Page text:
The out of body experience is often combined with a "celestial death".  During this state, one sees a brilliant, bright tunnel or vortex of intense white light.  One may also spiritually encounter luminous figures or loved ones who have passed on.  Vistas, landscapes and images are beautiful.  Sensations are pleasant, reassuring and calm.  The celestial death may be  experienced by those who are clinically dead, who miraculously recover, as well as by those victims of an attack who believe themselves to be mortally wounded, near imminent death.  

After a life threatening encounter, the intended victim may occasionally revert to a state similar to that of sleep walking, seeming to be in a zombie-like trance.

Confusion is a state of mind commonly experienced by an intended victim who has survived a life or death encounter.  Manifestations include remembering events out of sequence, exaggerating the importance of trivial incidents, and forgetting important events due to short term memory loss.   

The ramifications of the foregoing physical-psychological aspects of encountering, enduring, and evading a life threatening violent attack are obvious: recognize in yourself how your body and mind may react, and prepare yourself accordingly to the extent possible.  Mental preparedness is one aspect of self defense.

Likewise, it is apparent that an intended victim who has survived a violent encounter is not going to be in the best frame of mind to immediately recount details of the incident to law enforcement authorities.

Physically, the adrenalin rush which supercharged the body has given way to a precipitous decline in energy.  The intended victim is likely exhausted and confused.  For these reasons, it is not a good idea to give legal statements regarding an attack right away, especially if the attack was terminated by the justifiable use of deadly force on your part.  Rather, politely advise the police officers that you understand your rights.  Then get some rest, collect your thoughts, and consult with an attorney.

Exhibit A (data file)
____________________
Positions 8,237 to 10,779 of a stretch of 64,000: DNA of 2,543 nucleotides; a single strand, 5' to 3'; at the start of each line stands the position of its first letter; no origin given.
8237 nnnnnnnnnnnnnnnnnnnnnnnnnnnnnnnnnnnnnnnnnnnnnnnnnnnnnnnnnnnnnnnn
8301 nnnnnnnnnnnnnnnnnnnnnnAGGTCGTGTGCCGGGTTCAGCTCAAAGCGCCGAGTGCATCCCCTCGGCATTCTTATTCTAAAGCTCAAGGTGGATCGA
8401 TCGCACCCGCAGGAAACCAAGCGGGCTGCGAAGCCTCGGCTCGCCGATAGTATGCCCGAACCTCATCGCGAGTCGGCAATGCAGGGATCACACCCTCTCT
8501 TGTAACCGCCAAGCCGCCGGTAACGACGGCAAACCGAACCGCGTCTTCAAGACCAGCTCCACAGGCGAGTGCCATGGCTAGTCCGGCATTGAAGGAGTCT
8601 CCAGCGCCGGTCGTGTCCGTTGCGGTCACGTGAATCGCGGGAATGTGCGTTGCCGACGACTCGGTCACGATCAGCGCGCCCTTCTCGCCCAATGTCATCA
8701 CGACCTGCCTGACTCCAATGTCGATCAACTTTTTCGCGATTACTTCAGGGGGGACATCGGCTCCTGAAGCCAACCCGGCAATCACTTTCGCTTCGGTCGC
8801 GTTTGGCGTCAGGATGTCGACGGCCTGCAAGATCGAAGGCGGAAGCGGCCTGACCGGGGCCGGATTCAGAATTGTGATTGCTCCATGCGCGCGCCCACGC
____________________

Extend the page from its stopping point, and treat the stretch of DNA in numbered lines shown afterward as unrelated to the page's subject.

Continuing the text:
A bullet may be effective in incapacitating an aggressor by any of five mechanisms:

  • Disrupting or impairing the supply of blood carrying oxygen to the brain;
  • Disrupting the central nervous system;
  • Breaking bones and the skeletal support structure;
  • Psychological reasons;
  • Neural shock.

The respiratory system consists of the nose, mouth, upper throat, larynx, trachea, bronchi, lungs, diaphragm, and the muscles of the chest.  Oxygen passes through the lungs into the blood, and carbon dioxide is given off.  

The body requires a constant supply of oxygen.  Certain cells, such as those in the brain and nervous system, can be injured or die after four to six minutes without oxygen.  Such damage is irreparable, because these cells are not regenerated or replaced.  The cardiovascular system distributes oxygen throughout the body.

Damage to the vascular system is the most likely occurrence to result from a shooting.  Blood vessels will be either severed or torn.  

Blood loss, hence unconsciousness, is usually a gradual process.  An assailant must lose at least twenty percent (one quart) of the body's total blood supply in order to be incapacitated.  A blood loss of 50 percent usually results in death.  However, even with the heart totally destroyed, an assailant can remain functional for full and complete voluntary action for 10-15 seconds, due to the presence of oxygen already in the brain.

The fact that the brain can survive for a very brief period of time after the body is technically dead has been known for centuries.  During the French Revolution, the mob found great delight in the grisly sport of finding a head freshly severed by the guillotine that blinked or grimaced.

Consider that a man with a 44-inch chest will measure approximately 13- to 14-inches in thickness through the torso.

It is generally regarded that penetration of ten to twelve inches of soft tissue by a bullet is the acceptable minimum performance standard for a self defense cartridge.  Penetration in excess of fifteen inches is excessive, and represents a waste of wounding potential, particularly if the bullet exits the attacker's body.